Agri varsity experts have advised farmers to replant PR 126, Pusa Basmati 1509 varieties in rice fields
To mitigate damage caused by flooding in several parts of Punjab due to which about 2 lakh hectares of crops, especially paddy, have been damaged, the Punjab Agricultural University (PAU), Ludhiana have devised a contingency plan. PAU experts have stated that the solution lies in transplanting two short-duration rice varieties: PR 126 and Pusa Basmati 1509.
PAU Vice Chancellor Satbir Singh Gosal said the long-duration rice varieties require 110-130 days to mature after transplanting, rendering them unprofitable if planted late. He said the PAU-developed PR 126, which matures in 93 days after transplanting. “This early-maturity variety would save precious time, allowing farmers to sow late without incurring heavy losses. It will also enable farmers to sow the next wheat crop in time. Moreover, PR 126 has adapted well to all districts of Punjab, making it an ideal choice,” he added.
The PAU Director of Research Ajmer Singh Dhatt said that PR 126 had been released for cultivation in 2017, outshining its peers with a shorter growth period by one month compared to Pusa 44 and 2-3 weeks faster than other varieties. “Farmers, in favourable conditions, even achieved an impressive yield of 38 quintals per acre, surpassing the average yield of 30 quintals per acre. Likewise, Pusa Basmati 1509 is another suitable variety which also is high-yielding and early-maturing,” Dhatt said.
To implement the contingency plan, the PAU Director of Extension Education Gurmeet Singh Buttar said utilizing their vast network of Krishi Vigyan Kendras and Regional Research Stations/Seed Farms, the university had sown PR 126 and Pusa Basmati 1509 nursery on approximately 30 acres of land. These nurseries would be ready for transplanting in just 25-30 days. By August 10, 2023, farmers will be able to obtain these varieties from various PAU regional stations, KVKs, the state Department of Agriculture & Farmers Welfare and Punjab State Seed Corporation Limited (PUNSEED).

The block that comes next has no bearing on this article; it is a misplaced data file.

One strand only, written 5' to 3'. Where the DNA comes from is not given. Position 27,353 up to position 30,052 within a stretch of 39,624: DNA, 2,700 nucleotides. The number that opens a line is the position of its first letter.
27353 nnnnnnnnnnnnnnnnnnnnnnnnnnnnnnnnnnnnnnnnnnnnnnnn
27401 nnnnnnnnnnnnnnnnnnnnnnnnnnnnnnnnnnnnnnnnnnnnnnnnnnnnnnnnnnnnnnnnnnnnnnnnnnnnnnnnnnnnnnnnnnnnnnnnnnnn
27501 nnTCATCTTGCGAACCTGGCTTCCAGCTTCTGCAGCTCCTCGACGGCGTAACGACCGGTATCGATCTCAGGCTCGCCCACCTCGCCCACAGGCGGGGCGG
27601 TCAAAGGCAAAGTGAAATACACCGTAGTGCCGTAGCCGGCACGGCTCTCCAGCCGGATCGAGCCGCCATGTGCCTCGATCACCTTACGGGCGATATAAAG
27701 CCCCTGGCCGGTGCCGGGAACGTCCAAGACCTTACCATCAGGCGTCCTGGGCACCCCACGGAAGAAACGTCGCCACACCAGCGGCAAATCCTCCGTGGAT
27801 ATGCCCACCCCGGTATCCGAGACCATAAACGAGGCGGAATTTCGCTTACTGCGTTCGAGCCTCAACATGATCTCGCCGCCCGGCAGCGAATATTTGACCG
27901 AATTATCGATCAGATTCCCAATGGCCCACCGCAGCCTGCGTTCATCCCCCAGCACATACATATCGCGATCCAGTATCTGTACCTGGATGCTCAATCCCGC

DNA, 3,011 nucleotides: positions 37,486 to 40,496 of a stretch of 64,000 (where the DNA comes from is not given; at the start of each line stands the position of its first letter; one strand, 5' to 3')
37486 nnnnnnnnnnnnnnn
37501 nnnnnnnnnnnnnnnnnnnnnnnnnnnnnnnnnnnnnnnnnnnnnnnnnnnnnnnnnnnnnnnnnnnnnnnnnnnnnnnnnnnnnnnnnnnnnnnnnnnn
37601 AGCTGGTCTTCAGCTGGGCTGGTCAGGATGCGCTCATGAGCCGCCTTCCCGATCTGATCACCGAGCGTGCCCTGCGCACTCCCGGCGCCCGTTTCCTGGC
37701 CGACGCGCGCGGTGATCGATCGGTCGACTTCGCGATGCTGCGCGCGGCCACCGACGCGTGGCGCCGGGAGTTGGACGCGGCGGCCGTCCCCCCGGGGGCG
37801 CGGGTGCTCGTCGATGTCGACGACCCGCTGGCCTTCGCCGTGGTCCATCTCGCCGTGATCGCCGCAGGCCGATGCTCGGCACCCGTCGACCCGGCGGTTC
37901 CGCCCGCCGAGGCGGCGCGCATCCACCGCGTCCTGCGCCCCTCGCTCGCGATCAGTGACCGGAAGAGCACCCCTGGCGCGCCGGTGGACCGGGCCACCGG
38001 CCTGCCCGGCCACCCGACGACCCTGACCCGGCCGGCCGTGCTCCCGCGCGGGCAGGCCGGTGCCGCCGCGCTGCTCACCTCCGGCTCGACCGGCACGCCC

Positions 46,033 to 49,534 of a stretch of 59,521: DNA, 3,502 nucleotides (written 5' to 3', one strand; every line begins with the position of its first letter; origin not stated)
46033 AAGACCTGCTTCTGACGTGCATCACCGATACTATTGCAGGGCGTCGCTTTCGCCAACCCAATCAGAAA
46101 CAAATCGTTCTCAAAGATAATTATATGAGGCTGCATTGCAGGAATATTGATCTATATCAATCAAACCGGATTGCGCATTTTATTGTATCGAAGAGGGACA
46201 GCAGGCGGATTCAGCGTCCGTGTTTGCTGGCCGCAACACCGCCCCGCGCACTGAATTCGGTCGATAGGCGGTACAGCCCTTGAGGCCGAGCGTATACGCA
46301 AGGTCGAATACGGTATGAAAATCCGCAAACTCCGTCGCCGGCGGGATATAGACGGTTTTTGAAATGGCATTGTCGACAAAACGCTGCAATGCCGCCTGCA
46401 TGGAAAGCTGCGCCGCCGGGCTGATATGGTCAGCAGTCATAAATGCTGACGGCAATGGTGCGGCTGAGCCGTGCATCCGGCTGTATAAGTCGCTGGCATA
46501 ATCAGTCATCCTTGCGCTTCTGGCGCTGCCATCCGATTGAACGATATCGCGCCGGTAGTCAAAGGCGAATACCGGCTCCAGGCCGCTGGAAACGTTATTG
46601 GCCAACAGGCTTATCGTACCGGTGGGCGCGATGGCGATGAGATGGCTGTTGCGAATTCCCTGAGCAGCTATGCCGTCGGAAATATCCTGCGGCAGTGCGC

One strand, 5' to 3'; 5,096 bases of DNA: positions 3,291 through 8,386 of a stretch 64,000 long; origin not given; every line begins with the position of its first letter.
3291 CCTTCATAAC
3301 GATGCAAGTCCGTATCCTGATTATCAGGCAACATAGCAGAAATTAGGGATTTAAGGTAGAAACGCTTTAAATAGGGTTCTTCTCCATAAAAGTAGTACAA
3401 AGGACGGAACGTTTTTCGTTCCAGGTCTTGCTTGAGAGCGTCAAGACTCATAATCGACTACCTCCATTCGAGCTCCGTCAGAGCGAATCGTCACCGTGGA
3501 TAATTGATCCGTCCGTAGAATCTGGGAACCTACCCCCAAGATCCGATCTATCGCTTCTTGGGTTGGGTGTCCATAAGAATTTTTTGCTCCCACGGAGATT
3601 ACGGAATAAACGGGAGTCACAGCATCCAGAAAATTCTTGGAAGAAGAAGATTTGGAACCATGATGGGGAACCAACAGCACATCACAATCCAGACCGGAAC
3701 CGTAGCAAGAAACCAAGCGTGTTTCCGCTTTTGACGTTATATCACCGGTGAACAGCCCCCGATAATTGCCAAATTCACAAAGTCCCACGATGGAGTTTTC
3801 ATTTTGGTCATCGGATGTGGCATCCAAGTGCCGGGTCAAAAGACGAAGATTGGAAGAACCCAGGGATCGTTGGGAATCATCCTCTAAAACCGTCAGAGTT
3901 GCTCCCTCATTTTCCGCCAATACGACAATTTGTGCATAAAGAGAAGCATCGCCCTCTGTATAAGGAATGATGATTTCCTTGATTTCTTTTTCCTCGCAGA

Buttar said, “Transplanting before August 15 will be the key to safeguarding their yield. The next wheat crop can be sown timely with recently developed method of surface seeding after harvesting paddy.”
For farmers who prefer alternatives to paddy, Buttar offered a few viable options like toria (rapeseed), fodder crops, sugarcane, and some vegetables crops.
Amidst the challenging floods in Punjab, PAU has advised the farmers to plan for drainage of excess water. For paddy, fill gaps due to seedling mortality; apply fertilizers after draining water, and transplant PR 126 and Pusa Basmati 1509 nurseries.
For maize, prevent excessive water stagnation with proper drainage, treat with weekly spray of 3% urea solution, and add extra nitrogen (25-50 kg urea per acre) after flooding. The farmers should visit their fields regularly to check incidence of insects, pests and diseases.
For cotton, apply recommended dose of urea at flowering stage, combat leaf dropping with the spray of cobalt chloride solution, and repeat 2% potassium nitrate spray after every 7-10 days starting at initiation of flowering.
For sugarcane, fertilize late-planted cane after drainage, prop the crop to avoid lodging, and use Ferterra for top borer. In drained fields, sow maize, sorghum, and bajra for fodder purpose; re-sow extensively damaged crops with cowpea mixed with maize or bajra; and sow rabi fodders in mid-September. Sow sesame variety Punjab Til No. 2 by July end.
In fruit crops, assess damage, remove debris, prune branches, improve drainage, and replenish nutrients with extra nitrogen and potassium. Regularly monitor for pests and diseases; apply sprays as needed. In vegetable crops, plant Punjab Suhawani of okra, Punjab Raunak and PBHR-42 of brinjal, Punjab Varkha Bahar-4 of tomato, cucumber, and Punjab Nawab variety of pumpkin. Manage whitefly, fruit fly, and pests with appropriate sprays.
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